He also filed a petition pursuant to the Post Conviction Relief Act ("PCRA"), 42 PA. CONS. STAT. §§ 9541-46, in the court of common pleas on the November 18, 2011, which was amended on February 1, 2012. (Doc. 1, at 3, 5, 7; see https://ujsportal.pacourts.us, court of common pleas electronic docket number CP-14-CR-0000993-2010, p. 12). The amended PCRA was denied on May 31, 2012. (See https://ujsportal.pacourts.us, court of common pleas electronic docket number CP-14-CR-0000993-2010, p.13). He appealed to the superior court, which affirmed the denial on April 4, 2013. (See https://ujsportal.pacourts.us, Superior Court docket sheet, 1209 MDA 2012, at 3).
To invoke habeas corpus review by a federal court, the petitioner must satisfy two jurisdictional requirements: the status requirement that the petition be "in behalf of a person in custody pursuant to the judgment of a State court, " and the substance requirement that the petition challenge the legality of that custody on the ground that it is "in violation of the Constitution or laws or treaties of the United States." 28 U.S.C. § 2254(a); see also Maleng v. Cook , 490 U.S. 488, 490 (1989).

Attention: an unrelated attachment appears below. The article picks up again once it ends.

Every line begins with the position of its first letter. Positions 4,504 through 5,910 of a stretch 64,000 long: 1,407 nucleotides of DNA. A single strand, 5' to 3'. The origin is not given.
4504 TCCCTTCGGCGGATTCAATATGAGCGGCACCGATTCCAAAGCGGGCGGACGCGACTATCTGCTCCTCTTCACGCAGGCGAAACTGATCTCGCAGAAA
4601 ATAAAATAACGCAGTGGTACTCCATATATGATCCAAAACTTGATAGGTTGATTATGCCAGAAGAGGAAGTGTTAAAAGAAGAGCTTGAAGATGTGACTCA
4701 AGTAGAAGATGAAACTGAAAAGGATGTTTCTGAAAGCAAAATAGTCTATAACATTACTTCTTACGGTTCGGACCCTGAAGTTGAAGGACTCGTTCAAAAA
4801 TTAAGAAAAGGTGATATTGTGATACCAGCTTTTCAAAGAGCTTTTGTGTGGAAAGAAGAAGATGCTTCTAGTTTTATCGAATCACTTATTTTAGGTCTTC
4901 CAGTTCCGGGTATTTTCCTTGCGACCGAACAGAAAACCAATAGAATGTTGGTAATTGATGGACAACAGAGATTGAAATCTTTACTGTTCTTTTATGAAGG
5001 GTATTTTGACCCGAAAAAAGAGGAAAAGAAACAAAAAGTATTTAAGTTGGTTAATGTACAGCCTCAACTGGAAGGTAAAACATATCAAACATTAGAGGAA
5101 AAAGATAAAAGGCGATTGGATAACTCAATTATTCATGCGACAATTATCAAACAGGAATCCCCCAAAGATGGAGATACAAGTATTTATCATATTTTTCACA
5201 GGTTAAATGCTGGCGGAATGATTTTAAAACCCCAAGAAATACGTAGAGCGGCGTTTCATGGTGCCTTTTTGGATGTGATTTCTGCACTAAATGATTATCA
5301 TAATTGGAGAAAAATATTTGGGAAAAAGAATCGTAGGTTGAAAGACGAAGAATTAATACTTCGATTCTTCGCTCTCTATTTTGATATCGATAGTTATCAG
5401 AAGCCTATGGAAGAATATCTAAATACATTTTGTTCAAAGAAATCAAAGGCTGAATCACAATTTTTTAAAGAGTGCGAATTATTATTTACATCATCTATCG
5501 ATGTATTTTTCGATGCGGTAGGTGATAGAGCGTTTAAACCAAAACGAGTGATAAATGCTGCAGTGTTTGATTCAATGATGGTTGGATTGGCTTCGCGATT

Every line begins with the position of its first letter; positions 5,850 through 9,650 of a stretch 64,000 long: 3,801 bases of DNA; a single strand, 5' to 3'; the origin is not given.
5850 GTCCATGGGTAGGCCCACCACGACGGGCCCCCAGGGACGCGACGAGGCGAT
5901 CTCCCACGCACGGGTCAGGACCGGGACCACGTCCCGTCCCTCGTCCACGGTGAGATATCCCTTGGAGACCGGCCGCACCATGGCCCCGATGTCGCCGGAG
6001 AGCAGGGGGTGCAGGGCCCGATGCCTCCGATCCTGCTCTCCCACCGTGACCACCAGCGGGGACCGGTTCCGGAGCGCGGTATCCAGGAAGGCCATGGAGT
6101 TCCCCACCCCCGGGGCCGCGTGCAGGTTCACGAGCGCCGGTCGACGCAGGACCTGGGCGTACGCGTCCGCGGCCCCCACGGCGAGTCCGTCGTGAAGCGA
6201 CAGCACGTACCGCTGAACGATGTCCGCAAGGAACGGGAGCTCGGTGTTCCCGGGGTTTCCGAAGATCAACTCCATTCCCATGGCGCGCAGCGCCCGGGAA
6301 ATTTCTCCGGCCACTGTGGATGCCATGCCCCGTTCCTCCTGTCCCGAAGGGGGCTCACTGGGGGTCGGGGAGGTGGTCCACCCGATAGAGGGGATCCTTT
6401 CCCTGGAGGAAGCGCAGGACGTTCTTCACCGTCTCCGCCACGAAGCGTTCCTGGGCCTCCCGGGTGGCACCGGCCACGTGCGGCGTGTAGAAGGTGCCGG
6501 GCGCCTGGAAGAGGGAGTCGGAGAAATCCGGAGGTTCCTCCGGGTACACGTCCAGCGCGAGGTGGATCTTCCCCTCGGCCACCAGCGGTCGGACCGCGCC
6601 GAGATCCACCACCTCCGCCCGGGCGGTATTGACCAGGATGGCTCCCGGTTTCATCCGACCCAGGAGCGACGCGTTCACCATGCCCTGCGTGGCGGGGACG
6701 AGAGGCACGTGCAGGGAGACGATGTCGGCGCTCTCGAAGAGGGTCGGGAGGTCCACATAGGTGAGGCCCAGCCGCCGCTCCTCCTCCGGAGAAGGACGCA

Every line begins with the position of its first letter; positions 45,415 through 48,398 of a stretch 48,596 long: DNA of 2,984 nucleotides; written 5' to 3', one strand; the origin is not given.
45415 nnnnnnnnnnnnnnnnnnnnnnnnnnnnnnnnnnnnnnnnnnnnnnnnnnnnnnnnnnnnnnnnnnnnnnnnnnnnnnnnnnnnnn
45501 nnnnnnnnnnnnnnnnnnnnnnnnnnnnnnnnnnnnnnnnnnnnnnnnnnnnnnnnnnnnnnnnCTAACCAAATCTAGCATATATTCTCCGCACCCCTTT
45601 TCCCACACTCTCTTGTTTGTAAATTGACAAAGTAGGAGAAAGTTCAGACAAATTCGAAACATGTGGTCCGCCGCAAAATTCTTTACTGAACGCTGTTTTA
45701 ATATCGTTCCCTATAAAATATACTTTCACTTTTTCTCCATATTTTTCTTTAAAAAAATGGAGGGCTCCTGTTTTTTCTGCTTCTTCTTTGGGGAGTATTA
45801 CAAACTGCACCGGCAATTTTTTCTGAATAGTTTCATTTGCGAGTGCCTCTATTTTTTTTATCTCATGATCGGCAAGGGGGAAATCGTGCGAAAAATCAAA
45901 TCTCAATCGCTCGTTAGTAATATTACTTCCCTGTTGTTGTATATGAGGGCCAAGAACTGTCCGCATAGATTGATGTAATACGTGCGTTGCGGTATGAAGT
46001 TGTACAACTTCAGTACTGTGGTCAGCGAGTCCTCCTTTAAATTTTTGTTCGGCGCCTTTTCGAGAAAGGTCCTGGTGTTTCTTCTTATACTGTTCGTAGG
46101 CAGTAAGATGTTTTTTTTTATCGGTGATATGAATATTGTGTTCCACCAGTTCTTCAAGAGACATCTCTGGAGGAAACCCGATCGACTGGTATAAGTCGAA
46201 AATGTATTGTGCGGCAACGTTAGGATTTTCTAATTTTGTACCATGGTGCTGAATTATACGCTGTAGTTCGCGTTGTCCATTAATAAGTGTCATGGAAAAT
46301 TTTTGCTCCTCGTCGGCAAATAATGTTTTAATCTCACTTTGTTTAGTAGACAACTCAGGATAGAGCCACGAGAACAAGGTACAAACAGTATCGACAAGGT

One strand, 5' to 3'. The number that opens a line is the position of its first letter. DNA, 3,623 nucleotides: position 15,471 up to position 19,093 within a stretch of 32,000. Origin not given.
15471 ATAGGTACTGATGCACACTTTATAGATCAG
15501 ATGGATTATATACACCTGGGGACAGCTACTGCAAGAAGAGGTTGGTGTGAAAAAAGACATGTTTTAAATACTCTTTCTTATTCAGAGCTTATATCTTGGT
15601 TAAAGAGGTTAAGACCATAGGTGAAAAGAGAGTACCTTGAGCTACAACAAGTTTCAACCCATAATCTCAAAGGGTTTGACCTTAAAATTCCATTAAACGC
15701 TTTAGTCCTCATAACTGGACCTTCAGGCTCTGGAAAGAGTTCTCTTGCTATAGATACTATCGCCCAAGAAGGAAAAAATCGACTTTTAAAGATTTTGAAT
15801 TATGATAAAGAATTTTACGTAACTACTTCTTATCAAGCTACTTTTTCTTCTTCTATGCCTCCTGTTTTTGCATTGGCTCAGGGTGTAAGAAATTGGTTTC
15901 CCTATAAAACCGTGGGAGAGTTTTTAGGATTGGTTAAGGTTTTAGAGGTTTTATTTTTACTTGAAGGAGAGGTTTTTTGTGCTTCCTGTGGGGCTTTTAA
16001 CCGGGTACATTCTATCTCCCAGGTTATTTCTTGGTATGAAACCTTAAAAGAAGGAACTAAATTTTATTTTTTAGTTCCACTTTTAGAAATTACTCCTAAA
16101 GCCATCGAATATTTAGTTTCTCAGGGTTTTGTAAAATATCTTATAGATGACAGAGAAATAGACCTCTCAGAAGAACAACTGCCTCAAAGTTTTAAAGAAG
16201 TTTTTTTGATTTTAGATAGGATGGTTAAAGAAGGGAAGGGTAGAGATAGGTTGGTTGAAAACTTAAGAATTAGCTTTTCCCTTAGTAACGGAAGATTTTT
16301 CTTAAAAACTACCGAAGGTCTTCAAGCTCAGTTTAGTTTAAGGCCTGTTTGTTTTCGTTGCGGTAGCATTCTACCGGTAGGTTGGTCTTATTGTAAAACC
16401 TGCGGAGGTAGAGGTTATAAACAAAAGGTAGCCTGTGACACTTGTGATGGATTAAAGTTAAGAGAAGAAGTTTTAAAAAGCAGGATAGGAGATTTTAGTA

The United States Supreme Court has "interpreted the statutory language as requiring that the habeas petitioner be in custody' under the conviction or sentence under attack at the time his petition is filed." Maleng , 490 U.S. at 490-91; see also Spencer v. Kemna , 523 U.S. (1998). Although the "in custody" language does not require that a prisoner be physically confined in order to challenge his sentence in habeas corpus, see e.g., Jones v. Cunningham , 371 U.S. 236 (1963) (prisoner who is on parole is "in custody"), the Supreme Court "ha[s] never held... that a habeas petitioner may be in custody' under a conviction when the sentence imposed for that conviction has fully expired at the time his petition is filed." Maleng , 490 U.S. at 491; see also Drakes v. INS , 330 F.3d 600 (3d Cir. 2003); United States v. Thomas , 42 F.3d at 824. Thus, "once the sentence imposed for a conviction has completely expired, the collateral consequences of that conviction are not themselves sufficient to render an individual in custody' for the purposes of a habeas attack upon it." Maleng , 490 U.S. at 492.